Friday, September 07, 2012

Six Songs of Me

The Guardian has been doing a rather jolly series of posts titled "Six Songs of Me." So, being an obsessive music listmaker, I had to do it, too.

What was the first song you ever bought?
Adam Ant - Goody Two Shoes
Well, it's not like I personally actually bought it, I don't think, but my parents bought it for me.  So that counts?  Maybe?  In actual fact, I can't remember the first thing I bought with my own money.  I really can't.  So I'm going for this.  I played it all the time, on 7", in my mum's front room.  I absolutely loved it.

What song always gets you dancing?
Slum Village - Forth & Back / Bel Biv Devoe - Poison

This answer is another contingent answer - you see, there are numerous songs that will get me out to the dance floor.  Numerous.  But if by "dancing" you mean literally unable to stand still, then Forth & Back is the one.  It is insanely danceable.  The only downside - there is just nowhere that this gets played out, which is a travesty.  For a guaranteed dance floor jaunt, out of songs that are likely to be played, then Poison wins, although similar results come from This Is How We Do It and No Diggity.  Because, well, obviously.

What song takes you back to your childhood?

Wishing Well by Terence Trent D'arby. My mum LOVED him, and anything by him reminds me of trips in our blue cavalier and the tape deck. Many, many tapes.

What is your perfect love song?
Ain't No Sunshine - Bill Withers
It's short and to the point - I don't like my life when the person I love is not around.  It's beautifully undemonstrative, showy, or ostentatious; his delivery is perfect and does not detract from the simplicity of the song and its message.  However, a far more emotive singer, Jeff Buckley, would have my next two.  Lover, You Should Have Come over rarely fails to make me sob at least a little at the yearning, mourning, and melancholy within as he lists what he would give up to have her back; Everybody Here Wants You has a sparse arrangement which works wonderful with the beautiful richness of his voice.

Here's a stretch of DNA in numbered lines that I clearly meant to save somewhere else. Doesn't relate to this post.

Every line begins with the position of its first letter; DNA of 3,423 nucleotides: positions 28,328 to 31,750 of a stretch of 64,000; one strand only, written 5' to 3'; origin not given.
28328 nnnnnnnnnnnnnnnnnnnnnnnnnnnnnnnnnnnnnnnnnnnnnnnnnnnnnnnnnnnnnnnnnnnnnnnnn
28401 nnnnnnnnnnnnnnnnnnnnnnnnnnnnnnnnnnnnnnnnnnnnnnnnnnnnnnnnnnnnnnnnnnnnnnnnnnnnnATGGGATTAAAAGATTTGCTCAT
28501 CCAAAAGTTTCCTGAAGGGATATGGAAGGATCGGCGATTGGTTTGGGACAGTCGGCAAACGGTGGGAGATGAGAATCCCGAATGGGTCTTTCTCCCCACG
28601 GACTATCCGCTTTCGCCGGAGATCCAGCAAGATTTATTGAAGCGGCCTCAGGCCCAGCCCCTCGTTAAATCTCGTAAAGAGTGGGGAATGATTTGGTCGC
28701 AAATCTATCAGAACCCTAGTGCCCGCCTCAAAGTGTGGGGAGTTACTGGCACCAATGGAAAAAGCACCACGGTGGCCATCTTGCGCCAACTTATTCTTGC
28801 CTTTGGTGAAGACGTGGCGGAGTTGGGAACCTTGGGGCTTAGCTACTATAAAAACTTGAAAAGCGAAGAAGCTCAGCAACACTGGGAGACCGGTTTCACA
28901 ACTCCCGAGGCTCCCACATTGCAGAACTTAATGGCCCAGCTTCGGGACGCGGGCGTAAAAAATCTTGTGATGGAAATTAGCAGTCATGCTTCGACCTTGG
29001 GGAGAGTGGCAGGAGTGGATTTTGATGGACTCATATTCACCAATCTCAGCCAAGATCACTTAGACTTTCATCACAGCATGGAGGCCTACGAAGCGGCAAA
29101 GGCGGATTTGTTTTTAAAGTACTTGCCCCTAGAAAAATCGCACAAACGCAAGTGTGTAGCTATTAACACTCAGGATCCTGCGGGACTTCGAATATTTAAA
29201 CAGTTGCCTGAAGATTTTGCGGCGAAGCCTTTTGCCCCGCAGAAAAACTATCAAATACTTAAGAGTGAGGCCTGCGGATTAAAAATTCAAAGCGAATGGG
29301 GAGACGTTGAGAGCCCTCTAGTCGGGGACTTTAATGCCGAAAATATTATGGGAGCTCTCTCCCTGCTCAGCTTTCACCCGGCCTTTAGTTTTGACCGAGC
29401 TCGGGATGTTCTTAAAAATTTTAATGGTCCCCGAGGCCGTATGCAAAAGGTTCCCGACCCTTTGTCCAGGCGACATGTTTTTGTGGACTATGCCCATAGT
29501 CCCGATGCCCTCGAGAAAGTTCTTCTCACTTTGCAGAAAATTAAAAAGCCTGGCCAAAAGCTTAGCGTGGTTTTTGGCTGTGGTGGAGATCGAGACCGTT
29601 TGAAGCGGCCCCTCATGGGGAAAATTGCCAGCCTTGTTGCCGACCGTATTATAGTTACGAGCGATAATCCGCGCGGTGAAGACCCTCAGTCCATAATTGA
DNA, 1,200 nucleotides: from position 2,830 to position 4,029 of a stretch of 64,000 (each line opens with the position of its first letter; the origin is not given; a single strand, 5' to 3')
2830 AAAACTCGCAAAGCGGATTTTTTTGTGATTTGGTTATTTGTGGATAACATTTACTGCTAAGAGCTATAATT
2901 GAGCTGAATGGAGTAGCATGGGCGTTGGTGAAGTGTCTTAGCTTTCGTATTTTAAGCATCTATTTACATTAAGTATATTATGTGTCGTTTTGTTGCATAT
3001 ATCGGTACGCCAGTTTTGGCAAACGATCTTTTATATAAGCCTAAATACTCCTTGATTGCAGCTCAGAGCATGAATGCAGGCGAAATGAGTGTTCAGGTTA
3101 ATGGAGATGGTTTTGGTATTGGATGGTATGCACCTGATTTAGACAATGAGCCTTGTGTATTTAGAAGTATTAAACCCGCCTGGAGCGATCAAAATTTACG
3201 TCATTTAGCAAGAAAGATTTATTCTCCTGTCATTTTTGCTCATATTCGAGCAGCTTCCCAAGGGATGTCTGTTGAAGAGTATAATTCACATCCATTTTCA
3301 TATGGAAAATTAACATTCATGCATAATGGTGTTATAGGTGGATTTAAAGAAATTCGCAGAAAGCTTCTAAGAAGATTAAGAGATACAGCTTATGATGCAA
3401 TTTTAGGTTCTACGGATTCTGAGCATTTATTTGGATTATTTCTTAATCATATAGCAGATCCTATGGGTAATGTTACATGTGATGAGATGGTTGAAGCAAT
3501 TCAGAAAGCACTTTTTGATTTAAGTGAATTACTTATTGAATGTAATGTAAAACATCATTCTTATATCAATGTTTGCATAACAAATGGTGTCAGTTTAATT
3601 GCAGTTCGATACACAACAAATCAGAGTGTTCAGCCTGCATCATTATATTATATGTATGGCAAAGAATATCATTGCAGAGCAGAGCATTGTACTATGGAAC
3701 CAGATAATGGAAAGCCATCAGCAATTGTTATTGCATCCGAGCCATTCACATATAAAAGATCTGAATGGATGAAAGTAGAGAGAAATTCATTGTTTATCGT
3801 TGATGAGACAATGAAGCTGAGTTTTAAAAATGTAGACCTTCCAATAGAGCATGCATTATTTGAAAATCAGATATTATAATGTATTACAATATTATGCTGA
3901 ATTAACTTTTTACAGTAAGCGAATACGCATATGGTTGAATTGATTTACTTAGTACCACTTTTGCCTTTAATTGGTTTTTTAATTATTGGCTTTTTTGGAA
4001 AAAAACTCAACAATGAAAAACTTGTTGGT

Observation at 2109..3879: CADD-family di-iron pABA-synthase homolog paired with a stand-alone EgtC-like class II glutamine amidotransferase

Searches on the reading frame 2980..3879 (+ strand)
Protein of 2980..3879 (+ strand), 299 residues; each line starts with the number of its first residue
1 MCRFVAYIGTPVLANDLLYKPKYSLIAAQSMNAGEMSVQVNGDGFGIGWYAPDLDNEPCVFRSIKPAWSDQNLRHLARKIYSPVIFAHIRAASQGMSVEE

What song would you want at your funeral?
LCD Soundsystem - All My Friends
Because it makes me happy beyond all measure, it's about getting old and spending time with people you love but it not always going the way it should. And I've listened and danced and jumped and cried to it more times than I can count.

Time for the encore. One last song that makes you, you.
Orbital - Chime.   
This is my happy place song.  No matter where I am, what I'm doing, what mood I'm in, this is what lifts me up.  Every single time.  It works everywhere and anywhere.  We were zooming along the road in Kefalonia on our last night, sad to be leaving the beautiful place and our wonderful holiday, and yet, this song did not feel out of place. It never does.  


There is a great bit in High Fidelity - I'm talking about the movie, but presuming it's in the book, but have never read any Nick Hornby (overwhelmingly put off by his Goonerness which is, weirdly enough, relevant to this post) - where Jack Black's character points out that what is important in a person is not what they're like, but what they like.  This is a prejudice I share - hence refusing to read Nick Hornby, it seems.  If his judgment about a football team is so wrong, how could I trust him on other things?

This little bit was brought to mind by the flight back to NYC after a couple of weeks in Europe (more on that later, possibly).  The gentleman in front of TOH was alternating between doing work, and watching movies.  The work appeared to be some sort of presentation on encouraging adults to learn and participate in education (their own, I think).  The problem was, I could not take that work truly seriously, because I'd seen him voluntarily watch and laugh at American Reunion, the latest installment in the American Pie series, and pretty bad, according to a wide variety of pretty reliable sources.  Then, however, he chose to watch Battleship, and all his credibility leached out - why on earth would you voluntarily watch that?

On the other hand, I should be a tad generous, because I am a subscriber to the belief that the usual rules about what one should watch moviewise are shifted while in the air.  For example, although I would never usually watch anything with her in while on the ground, Sandra Bullock movies are not only fair game but welcome while aboard.  So, really, I can't talk.  But given that I watched a Danish thriller (total schlock, but whatever, subtitles, and it's not Battleship) and a gritty, surprisingly good slice of an ex-con's life in Wild Bill, I could at least feel morally superior on that one flight.